Words and music

Good songwriters

As a longtime listener to songs of all kinds – but especially those from the so-called ‘Golden Age’ of Broadway and Hollywood (around 1920–1945) – I hope to stuff this page with links to the large number of informative sites covering such figures as Gershwin, Kern and Rodgers & Hart. (I’d also like to write about them: see ‘Songwriting’ below.) An obvious start is:

(Not) all my own work

I have written a large number of songs in collaboration with my old friend Jamie Hitel – he’s the music, I’m the words – all of which are connected with three musicals (for which I have also written, or am supposed to write, the book):

  • That Pig, Morin. This, written between October 1990 and February 1991 and extensively rewritten in the past few months, is currently the subject of a workshop in Akron, Ohio (where Jamie lives). More details on this can be found here.
  • The Perfect Fish. This disgraceful piece of work – the plot of which, bizarrely, Jamie dreamed one day back in 1991 – involves adultery, bisexuality, disease and death. A comedy, of course. It’s also been credited with turning at least one man who read it back into a homosexual. (I don’t suppose I should be proud of that, but I am.) I wrote the first version of the book – designed to be a short, late-night entertainment for the 'sophisticated’ (ie depraved) – at high speed in autumn 1991: I suspect its blackheartedness and downright vulgarity were a little before their time. Since then, I have cleaned up some of the filthier lyrics (hey, I have grown up a little) and am currently reworking it as a full-length musical in two acts. This is a pretty huge job and may extend as far as the title song (and hence the title): ‘the perfect fish’ is regarded as too obscure – in the gay slang of the early 90s, I was given to understand, a fish was the girlfriend of a desirable man (the corresponding lesbian word was chicken, though I gather that now means something quite different for gay men) – and so we are currently casting around for new words to fit both song and title. My current favourite is A Stranger Love, with its usefully ambiguous possibilities, but Jamie doesn’t seem too keen…
  • The ‘Budapest’ musical. This monumentally delayed ‘work in progress’ was begun, at least in theory, shortly after the other two, and makes use of music Jamie wrote at around the same time. As the lack of proper title suggests, this is still at a fairly preliminary stage: there’s a sort of plot (though one which gets increasingly difficult to work with as the years pass) and around half a dozen songs. After two rather small-scale pieces, we conceived this as a big musical, with a huge (and in this case real) event at the centre: the Hungarian uprising of 1956. (It has not escaped my notice that this is the fiftieth anniversary year, and we still have nothing to show…) I always liked the idea for the setting, which was one of those classy, Hapsburg-era restaurants with a Hungarian band (including violin, clarinet and, of course, cimbalom) on stage throughout.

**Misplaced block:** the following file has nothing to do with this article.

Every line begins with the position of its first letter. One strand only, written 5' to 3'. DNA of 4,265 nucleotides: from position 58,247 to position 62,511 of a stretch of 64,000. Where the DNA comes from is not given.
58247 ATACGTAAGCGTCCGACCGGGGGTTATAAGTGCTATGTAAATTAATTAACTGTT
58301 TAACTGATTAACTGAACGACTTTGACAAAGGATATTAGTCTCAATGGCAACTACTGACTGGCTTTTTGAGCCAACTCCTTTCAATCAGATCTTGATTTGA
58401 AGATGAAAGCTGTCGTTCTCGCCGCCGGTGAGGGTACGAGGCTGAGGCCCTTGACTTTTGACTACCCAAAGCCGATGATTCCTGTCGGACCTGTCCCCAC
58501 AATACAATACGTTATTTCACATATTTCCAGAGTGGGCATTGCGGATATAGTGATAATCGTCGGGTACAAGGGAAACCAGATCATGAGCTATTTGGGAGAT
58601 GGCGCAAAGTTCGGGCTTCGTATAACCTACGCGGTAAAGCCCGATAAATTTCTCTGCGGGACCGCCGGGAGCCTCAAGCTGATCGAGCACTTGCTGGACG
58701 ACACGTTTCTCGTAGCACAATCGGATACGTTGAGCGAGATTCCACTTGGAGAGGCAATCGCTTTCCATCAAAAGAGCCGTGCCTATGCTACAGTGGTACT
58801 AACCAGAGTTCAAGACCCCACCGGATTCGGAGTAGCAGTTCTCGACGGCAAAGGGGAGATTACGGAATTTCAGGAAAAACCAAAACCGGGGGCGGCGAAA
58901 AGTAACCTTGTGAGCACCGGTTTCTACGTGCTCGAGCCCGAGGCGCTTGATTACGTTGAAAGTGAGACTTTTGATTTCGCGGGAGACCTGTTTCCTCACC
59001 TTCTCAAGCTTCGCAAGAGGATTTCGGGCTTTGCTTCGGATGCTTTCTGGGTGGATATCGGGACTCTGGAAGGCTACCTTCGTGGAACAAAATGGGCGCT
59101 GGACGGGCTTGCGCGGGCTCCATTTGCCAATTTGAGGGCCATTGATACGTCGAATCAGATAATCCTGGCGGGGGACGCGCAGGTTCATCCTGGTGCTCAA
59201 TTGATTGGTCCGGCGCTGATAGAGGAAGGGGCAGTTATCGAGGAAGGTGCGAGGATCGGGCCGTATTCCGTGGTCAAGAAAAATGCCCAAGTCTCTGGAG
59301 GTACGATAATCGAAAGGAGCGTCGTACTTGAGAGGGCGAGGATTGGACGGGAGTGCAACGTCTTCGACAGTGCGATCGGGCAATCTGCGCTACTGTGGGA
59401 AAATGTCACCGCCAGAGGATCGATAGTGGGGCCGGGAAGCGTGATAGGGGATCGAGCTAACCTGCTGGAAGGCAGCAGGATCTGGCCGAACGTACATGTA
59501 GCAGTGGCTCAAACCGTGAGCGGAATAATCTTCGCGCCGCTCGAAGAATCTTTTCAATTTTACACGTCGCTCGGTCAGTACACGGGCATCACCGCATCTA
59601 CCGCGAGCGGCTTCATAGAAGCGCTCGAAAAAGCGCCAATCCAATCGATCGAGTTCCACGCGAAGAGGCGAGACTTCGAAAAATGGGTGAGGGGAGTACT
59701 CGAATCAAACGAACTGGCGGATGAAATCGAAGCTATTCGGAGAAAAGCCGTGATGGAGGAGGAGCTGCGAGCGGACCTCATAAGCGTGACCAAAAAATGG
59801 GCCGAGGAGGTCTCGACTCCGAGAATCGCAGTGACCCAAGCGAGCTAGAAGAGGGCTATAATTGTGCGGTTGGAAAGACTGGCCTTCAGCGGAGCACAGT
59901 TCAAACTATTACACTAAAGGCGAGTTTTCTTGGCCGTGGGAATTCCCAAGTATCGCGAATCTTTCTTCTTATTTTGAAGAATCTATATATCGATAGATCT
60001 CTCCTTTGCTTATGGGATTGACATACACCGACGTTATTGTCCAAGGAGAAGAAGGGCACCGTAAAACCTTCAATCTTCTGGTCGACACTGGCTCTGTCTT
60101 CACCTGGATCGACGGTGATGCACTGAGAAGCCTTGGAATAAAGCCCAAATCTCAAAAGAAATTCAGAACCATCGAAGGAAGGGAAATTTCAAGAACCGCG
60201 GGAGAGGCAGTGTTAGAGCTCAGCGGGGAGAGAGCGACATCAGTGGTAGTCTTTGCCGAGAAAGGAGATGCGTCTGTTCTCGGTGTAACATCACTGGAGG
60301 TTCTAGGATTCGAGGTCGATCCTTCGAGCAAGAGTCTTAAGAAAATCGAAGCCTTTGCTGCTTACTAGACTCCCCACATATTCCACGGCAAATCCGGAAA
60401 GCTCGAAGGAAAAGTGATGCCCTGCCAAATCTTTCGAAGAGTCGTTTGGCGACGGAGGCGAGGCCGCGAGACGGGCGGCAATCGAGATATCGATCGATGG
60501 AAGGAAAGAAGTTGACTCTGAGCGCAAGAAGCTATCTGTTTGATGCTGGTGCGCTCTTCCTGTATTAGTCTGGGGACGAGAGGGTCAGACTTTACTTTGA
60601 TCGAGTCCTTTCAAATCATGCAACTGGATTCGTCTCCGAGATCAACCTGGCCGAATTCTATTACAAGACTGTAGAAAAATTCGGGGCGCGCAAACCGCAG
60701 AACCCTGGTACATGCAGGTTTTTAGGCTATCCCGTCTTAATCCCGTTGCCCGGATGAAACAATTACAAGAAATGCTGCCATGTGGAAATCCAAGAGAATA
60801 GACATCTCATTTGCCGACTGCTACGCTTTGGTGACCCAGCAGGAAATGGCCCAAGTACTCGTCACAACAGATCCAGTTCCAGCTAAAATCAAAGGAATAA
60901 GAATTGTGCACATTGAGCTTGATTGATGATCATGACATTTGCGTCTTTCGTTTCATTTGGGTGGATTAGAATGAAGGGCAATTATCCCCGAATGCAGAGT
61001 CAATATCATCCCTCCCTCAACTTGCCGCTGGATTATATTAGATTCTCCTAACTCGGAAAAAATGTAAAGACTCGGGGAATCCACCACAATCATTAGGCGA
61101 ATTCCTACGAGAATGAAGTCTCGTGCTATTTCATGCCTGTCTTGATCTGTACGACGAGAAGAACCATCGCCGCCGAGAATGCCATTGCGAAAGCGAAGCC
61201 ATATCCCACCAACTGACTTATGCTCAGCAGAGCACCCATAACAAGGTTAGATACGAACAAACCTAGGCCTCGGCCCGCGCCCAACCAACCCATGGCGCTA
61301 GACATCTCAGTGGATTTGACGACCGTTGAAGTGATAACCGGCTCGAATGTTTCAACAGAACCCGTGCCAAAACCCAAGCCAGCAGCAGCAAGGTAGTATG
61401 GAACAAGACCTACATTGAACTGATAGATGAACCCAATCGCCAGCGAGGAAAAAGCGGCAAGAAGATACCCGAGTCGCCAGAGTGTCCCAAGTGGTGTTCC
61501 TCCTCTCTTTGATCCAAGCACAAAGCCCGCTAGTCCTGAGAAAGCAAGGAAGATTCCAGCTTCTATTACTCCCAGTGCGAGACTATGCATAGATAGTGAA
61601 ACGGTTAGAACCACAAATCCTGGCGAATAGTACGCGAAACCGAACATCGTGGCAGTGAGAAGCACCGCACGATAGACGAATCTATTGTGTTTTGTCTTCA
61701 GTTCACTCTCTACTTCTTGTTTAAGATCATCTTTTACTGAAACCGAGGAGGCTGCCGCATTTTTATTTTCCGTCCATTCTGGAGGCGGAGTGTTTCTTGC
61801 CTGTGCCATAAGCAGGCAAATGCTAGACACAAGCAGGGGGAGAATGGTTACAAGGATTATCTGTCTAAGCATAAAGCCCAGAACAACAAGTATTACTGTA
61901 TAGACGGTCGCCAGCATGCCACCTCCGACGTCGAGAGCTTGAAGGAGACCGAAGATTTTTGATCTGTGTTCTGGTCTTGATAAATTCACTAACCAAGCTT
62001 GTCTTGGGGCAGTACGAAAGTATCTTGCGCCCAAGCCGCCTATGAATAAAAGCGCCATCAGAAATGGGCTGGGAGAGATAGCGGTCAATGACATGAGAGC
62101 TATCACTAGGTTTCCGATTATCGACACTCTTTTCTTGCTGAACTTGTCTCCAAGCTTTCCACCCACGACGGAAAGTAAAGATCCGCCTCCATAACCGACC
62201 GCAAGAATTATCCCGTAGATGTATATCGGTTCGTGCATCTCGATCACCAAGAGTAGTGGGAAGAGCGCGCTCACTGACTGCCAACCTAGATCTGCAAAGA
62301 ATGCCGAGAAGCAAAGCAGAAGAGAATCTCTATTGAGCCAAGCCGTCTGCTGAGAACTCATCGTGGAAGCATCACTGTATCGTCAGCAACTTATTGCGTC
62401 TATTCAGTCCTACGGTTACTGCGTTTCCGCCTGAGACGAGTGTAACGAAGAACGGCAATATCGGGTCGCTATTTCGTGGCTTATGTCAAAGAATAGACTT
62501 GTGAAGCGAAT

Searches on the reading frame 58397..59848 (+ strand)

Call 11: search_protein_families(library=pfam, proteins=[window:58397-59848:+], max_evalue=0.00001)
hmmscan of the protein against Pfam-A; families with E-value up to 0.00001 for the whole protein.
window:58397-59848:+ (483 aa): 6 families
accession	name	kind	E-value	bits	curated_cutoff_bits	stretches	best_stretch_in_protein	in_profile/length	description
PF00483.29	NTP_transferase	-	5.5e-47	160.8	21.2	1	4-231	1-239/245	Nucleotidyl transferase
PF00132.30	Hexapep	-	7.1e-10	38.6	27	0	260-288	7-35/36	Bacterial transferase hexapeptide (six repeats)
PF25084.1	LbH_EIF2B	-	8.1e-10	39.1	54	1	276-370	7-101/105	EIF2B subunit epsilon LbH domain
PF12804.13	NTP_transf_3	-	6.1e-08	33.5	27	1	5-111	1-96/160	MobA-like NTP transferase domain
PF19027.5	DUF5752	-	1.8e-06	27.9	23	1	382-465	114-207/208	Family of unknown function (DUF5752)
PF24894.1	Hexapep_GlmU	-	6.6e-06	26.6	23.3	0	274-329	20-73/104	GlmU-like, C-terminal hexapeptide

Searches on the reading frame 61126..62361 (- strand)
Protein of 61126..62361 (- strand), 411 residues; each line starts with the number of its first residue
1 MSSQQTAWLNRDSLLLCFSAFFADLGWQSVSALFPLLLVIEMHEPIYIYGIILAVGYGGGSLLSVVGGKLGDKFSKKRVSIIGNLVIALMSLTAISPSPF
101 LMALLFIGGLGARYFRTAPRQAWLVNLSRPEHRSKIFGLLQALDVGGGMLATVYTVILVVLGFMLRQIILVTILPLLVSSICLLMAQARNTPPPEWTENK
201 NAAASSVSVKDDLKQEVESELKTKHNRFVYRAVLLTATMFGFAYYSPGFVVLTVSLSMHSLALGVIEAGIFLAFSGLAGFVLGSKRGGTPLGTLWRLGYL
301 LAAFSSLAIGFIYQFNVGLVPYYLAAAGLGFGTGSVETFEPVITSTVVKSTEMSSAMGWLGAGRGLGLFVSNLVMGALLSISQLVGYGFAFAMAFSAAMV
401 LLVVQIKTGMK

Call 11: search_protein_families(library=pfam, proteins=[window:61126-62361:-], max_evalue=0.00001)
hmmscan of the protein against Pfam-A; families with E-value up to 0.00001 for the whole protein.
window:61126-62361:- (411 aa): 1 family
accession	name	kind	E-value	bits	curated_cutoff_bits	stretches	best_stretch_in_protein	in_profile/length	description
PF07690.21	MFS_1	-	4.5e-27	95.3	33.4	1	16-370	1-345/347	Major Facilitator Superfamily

Jamie and I are working on getting some of the songs from these musicals online. (Details to follow: for the time being, selected lyrics from ‘Fish’ and ‘Budapest’ can be found on my Verse page.)

Of the many (mostly) stillborn ideas for musicals we have had since then, two strike me as plausible, both with children in mind: a version of the George and the dragon story (for which I’ve been thinking of doing a Lionel Bart and coming up with my own tunes) and a retelling of the Passion, using new words to English folk tunes.

I suspect that there’s a good deal to be written about the ‘cultural contribution’ of the best lyricists (Hart, Sondheim, Porter, Loesser, Mercer, Ira Gershwin… – I wonder whether this list disqualifies me from doing any of the writing?). I’ve also been throwing around a few ideas about lyric writing in general (perhaps tying it in with lyric poetry), so hopefully I can come up with something – eventually.